Though yoga claims a pedigree that dates back to ancient India, its modern incarnation as practiced in the west is much younger. Virtually unknown here forty years ago, more than 16.5 million Americans now practice yoga regularly, with another 62 million interested in beginning a practice, according to a 2004 survey. The multi-billion dollar yoga industry has spawned a plethora of gurus, studios, products, and methods ranging from exclusively physical exercise routines to predominately spiritual meditations, with most methods drawing from physical and spiritual elements to varying degrees.
Novice Nick Rosen, with Kate Churchill's camera crew in tow, embarks on his search for a transformative practice with visits to several of NYC's premiere yoga studios. Though the studios are filled with enthusiastic students with the kind of limber and lean-muscled bodies rarely seen in the malls of America's heartland, the new-age claptrap espoused by many of the NYC gurus featured is at best unpersuasive to Rosen. It's at this point that one can begin to sense Churchill's growing misgivings about selecting Rosen who as a professional journalist, religious agnostic, and adult child of former back-to-the-land hippies, has a degree of skepticism far exceeding that likely of most others who might have signed on for Churchill's project.
After exhausting the search for enlightenment in the studios of NYC, Rosen and crew decamp for points west, hopping a flight to L.A. and then on to Hawaii, before taking up an extended journey in northern India, where the yogis are more likely to be potbellied than lean-muscled. Along the journey, the yogis that appear to have the most favorable impact on Rosen are those that themselves appear genuinely content in their life choices without attempting to proselytize the superiority of yoga as a means for cultivating contentment. Yet, Rosen's continued skepticism about yoga as a personal spiritual practice proves increasingly frustrating to Churchill as the six months of principal photography grind on toward conclusion.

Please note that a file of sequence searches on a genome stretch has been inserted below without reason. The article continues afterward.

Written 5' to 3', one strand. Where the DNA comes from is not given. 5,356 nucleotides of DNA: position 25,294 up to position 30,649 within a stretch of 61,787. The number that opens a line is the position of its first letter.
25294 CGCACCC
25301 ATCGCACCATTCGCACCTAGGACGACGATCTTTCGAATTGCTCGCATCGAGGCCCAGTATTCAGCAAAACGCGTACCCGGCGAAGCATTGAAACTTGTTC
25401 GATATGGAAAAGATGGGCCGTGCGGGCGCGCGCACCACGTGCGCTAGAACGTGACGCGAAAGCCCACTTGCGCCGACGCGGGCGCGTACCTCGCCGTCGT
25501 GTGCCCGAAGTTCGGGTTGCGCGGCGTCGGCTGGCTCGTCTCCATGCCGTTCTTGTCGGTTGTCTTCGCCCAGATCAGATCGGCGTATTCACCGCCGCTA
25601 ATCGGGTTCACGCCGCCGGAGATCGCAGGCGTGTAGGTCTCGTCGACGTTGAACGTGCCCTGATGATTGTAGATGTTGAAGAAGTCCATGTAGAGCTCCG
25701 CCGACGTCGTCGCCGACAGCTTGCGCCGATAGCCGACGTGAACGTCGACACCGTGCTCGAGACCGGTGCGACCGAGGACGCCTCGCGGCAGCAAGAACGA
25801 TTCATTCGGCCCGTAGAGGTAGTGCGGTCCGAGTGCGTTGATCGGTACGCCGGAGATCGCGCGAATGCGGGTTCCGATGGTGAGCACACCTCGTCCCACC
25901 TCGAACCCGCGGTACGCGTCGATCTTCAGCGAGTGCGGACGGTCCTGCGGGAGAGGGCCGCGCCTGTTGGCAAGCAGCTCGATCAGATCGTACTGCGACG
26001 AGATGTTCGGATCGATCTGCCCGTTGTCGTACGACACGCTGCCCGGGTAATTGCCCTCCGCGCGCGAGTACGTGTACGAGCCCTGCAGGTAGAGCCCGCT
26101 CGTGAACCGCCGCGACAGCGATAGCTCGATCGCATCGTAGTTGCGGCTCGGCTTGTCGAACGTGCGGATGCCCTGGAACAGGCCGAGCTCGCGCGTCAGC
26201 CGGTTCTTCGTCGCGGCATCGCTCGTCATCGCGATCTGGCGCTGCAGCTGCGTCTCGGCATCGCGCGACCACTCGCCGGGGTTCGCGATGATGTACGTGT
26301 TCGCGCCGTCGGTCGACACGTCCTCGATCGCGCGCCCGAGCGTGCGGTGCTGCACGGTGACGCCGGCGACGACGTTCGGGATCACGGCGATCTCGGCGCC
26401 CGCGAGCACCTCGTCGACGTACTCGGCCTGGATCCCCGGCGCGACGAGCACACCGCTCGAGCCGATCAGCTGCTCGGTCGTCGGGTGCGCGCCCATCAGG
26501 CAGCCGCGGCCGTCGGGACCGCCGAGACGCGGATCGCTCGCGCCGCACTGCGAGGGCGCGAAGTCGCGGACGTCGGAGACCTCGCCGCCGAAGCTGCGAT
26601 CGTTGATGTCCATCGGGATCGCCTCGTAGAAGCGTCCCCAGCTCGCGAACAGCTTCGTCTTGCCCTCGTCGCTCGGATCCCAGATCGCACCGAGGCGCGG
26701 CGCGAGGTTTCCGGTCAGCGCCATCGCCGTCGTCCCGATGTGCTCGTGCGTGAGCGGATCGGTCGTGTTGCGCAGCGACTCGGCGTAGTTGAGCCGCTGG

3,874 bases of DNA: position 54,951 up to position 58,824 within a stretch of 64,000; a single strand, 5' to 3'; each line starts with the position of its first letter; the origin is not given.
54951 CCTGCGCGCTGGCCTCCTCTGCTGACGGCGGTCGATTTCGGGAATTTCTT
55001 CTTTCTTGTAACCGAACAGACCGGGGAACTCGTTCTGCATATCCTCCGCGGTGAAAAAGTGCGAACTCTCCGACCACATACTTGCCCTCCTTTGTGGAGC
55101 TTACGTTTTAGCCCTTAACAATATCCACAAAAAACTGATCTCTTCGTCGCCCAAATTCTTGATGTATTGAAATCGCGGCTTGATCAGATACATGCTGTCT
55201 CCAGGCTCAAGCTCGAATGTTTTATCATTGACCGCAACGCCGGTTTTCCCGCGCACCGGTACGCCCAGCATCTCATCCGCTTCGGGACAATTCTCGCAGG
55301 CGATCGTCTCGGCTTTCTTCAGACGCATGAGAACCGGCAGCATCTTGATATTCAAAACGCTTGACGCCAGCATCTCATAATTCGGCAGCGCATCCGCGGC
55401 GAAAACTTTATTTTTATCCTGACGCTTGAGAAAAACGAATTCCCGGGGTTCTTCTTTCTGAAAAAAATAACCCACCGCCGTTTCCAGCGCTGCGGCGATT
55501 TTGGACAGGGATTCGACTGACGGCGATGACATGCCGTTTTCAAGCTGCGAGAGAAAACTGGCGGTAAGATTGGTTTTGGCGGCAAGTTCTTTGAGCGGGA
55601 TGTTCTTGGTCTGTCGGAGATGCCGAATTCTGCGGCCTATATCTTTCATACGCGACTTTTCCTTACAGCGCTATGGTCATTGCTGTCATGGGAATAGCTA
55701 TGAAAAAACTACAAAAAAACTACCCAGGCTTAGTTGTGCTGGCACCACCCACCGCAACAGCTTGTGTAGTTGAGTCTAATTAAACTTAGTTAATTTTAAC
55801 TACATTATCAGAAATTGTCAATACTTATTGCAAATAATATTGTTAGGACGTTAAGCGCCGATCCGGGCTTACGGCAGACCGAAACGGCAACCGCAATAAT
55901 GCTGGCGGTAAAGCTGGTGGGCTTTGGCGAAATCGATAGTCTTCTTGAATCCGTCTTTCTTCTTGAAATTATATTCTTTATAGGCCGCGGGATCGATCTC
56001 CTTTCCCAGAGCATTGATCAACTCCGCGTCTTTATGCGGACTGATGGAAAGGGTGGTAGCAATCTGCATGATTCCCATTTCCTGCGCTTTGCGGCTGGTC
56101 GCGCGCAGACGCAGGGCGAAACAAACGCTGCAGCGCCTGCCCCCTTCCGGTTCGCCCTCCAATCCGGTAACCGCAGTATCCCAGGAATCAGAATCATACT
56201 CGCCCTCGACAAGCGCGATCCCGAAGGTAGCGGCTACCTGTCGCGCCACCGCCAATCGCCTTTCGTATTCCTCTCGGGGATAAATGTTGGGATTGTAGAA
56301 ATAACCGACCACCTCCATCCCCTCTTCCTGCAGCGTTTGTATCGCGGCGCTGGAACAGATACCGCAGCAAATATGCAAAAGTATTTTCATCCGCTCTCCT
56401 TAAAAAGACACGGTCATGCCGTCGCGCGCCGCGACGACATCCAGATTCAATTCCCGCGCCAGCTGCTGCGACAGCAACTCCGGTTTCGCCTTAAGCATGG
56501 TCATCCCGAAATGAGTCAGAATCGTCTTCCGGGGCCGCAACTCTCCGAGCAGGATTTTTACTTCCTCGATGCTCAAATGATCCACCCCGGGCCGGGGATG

Unable to bend Rosen's experiences to her preconceptions, Churchill spent 30 months working with editors Khari Streeter and Jonathan Sahula to turn the 500 hours of footage into a coherent documentary, albeit one very different from the kind Churchill set out to make. In listening to seven hours of Rosen reading his daily journals, and the many conversations caught on camera between Rosen and Churchill never intended for inclusion in the documentary, the trio in the editing booth refocused the film on the personal dynamics of Rosen and Churchill's working relationship, and their unique expectations and experiences during those six months together. The final product is actually a fairly brave choice for Churchill who frequently comes off looking frustrated and hectoring in comparison to Rosen who always seems amiable, curious, and even-keeled.
Dolby digital 5.1 and 2.0 audio options are provided. Again, the mix sounds very good for a documentary with voices almost always clearly recorded though no subtitle options are provided.